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The Pamphlet Collection of Sir Robert Stout: Volume 30

Sir Julius Vogel

Sir Julius Vogel.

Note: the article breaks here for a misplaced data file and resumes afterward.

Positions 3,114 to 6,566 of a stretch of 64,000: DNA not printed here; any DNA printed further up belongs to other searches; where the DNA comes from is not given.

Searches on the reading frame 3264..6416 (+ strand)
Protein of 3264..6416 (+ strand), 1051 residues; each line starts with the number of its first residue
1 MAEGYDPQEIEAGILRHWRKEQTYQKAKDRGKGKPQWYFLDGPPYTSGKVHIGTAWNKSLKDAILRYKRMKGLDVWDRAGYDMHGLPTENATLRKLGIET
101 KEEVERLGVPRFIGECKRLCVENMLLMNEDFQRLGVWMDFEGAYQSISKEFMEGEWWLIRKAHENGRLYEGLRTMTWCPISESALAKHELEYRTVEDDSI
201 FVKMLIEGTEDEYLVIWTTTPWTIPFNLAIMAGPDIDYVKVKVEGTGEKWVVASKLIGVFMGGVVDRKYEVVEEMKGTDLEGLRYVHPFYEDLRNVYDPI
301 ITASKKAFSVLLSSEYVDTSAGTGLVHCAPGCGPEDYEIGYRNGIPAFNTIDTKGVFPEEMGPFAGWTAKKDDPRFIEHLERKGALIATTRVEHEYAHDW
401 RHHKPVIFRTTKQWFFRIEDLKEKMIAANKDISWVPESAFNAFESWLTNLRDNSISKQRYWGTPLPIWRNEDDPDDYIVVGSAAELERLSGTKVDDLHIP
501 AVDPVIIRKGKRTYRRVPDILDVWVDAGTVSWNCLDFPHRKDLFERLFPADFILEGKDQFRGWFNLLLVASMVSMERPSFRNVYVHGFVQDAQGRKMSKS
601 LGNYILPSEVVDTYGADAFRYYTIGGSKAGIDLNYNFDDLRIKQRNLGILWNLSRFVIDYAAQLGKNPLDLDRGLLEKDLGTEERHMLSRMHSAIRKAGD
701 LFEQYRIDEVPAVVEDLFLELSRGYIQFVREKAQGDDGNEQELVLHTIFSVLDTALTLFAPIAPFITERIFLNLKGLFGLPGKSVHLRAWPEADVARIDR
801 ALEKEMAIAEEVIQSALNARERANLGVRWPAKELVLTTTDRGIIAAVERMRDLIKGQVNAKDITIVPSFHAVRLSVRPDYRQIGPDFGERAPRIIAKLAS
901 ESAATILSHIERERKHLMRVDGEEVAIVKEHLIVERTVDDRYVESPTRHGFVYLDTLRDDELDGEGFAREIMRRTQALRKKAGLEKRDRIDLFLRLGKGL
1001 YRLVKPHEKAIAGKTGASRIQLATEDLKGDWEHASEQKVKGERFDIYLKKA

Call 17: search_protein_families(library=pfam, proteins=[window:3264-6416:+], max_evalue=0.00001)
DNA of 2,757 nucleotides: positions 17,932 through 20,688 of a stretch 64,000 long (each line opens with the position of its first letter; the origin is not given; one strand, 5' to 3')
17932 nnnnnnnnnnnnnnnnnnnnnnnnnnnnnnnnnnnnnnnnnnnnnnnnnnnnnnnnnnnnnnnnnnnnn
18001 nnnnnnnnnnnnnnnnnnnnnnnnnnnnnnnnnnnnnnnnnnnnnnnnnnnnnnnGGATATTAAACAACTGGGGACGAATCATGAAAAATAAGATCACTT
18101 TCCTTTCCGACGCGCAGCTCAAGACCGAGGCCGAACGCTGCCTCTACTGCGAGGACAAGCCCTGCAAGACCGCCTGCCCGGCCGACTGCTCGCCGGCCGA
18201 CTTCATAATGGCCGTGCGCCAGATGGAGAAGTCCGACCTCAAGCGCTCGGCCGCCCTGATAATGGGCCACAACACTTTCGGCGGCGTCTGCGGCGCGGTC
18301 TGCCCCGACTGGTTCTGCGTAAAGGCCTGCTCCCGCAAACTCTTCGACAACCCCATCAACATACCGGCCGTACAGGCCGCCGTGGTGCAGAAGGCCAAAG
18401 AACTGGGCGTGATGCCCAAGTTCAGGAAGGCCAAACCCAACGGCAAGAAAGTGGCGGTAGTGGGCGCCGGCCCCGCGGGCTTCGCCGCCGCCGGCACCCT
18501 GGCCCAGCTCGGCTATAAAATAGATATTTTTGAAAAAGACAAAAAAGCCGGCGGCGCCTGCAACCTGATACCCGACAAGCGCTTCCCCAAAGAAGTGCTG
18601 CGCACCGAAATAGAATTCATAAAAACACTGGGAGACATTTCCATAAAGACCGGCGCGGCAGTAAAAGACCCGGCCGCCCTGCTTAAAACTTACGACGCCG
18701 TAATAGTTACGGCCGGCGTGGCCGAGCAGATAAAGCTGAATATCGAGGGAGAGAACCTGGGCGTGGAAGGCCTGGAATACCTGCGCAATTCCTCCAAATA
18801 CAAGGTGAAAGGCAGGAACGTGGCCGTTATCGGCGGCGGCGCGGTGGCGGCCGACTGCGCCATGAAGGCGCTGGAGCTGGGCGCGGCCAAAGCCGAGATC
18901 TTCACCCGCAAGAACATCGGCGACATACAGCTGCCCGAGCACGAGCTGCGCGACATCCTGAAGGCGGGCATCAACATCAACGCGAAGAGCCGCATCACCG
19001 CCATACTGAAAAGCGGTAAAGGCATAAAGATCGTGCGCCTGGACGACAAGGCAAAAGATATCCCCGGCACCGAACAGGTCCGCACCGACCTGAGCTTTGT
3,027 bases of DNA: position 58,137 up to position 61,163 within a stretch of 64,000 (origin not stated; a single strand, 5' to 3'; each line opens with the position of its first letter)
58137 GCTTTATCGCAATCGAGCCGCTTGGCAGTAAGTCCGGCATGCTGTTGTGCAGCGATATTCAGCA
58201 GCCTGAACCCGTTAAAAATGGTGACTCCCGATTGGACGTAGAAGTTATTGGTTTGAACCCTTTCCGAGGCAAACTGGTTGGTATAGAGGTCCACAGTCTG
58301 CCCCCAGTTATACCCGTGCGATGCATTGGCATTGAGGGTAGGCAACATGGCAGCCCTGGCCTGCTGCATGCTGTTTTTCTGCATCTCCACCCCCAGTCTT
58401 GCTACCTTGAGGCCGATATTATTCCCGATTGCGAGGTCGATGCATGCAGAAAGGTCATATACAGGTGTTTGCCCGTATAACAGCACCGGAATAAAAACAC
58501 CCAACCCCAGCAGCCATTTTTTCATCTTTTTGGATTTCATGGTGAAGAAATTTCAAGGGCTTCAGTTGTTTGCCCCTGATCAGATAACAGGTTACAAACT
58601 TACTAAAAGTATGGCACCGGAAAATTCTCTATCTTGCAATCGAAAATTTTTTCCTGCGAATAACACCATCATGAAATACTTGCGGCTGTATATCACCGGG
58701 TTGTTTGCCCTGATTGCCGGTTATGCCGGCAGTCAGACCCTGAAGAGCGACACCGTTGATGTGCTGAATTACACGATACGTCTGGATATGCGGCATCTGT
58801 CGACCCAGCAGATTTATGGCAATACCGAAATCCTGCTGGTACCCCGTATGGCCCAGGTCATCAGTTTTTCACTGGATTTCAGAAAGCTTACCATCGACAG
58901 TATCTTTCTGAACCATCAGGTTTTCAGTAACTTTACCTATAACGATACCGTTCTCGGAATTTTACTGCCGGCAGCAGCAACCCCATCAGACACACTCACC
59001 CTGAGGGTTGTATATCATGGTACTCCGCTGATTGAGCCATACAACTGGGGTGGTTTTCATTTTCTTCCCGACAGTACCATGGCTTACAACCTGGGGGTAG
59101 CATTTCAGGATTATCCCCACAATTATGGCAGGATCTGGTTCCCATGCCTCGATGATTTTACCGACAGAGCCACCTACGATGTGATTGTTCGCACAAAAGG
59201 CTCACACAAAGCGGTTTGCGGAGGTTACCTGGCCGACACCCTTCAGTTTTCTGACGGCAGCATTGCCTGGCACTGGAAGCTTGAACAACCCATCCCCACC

Some three years ago he had felt it incumbent upon him to say that he had an extreme distrust of Sir Julius Vogel. The occasion on which he had mentioned this was when the Atkinson Ministry had been out-voted in Parliament, and were appealing to the country. There appeared to be no leader of the people. Sir Robert Stout had retired to private life, and it was doubtful whether he was coming out again, and there was a cry raised in the South that Vogel, who had just arrived in the colony, should be asked to lead the Liberal party. He (Mr H) could not see that Vogel was a Liberal in the sense which be fitted a people such as this; he had just been contesting a seat at Home in the Conservative interests, and had been associated with some parts of the history of the colony not altogether such as to inspire confidence in him. He therefore felt impelled to say, and under similar circumstances he would do so again, that in Vogel he did not see a leader entitled to the confidence of the people at large. He was glad to say and it must be satisfactory to many thousands in New Zealand, that Sir Julius Vogel while holding a most important office in the present Government of approved Liberal principles, and these Liberal principles had predominated, he had been a most useful Minister for the time being. At any rate, a Government was not to be condemned for the sake of one man. Sir Julius was a personal friend of his own, but he had told him before what he was saying now, that he did not deserve and had no proper claim to lead the Liberal party in New Zealand. He said this now to put himself right in supporting the Liberal party. By way of contrast, he would ask the electors to consider who, if the present Government were defeated, were to take their places. No doubt Major Atkinson would be sent for. He was put forward as the exponent of interests which he (Mr Hutchison) hardly believed he himself supported. He would be found to be page 8 an exponent of monopolist?, mortgage companies, and such like, in the new Parliament, and though they might throw some crumbs to the people, still it would only be for the purpose of veiling their own designs. which are those of monopolists, and their government would be a system of organised hypocrisy. (Applause.)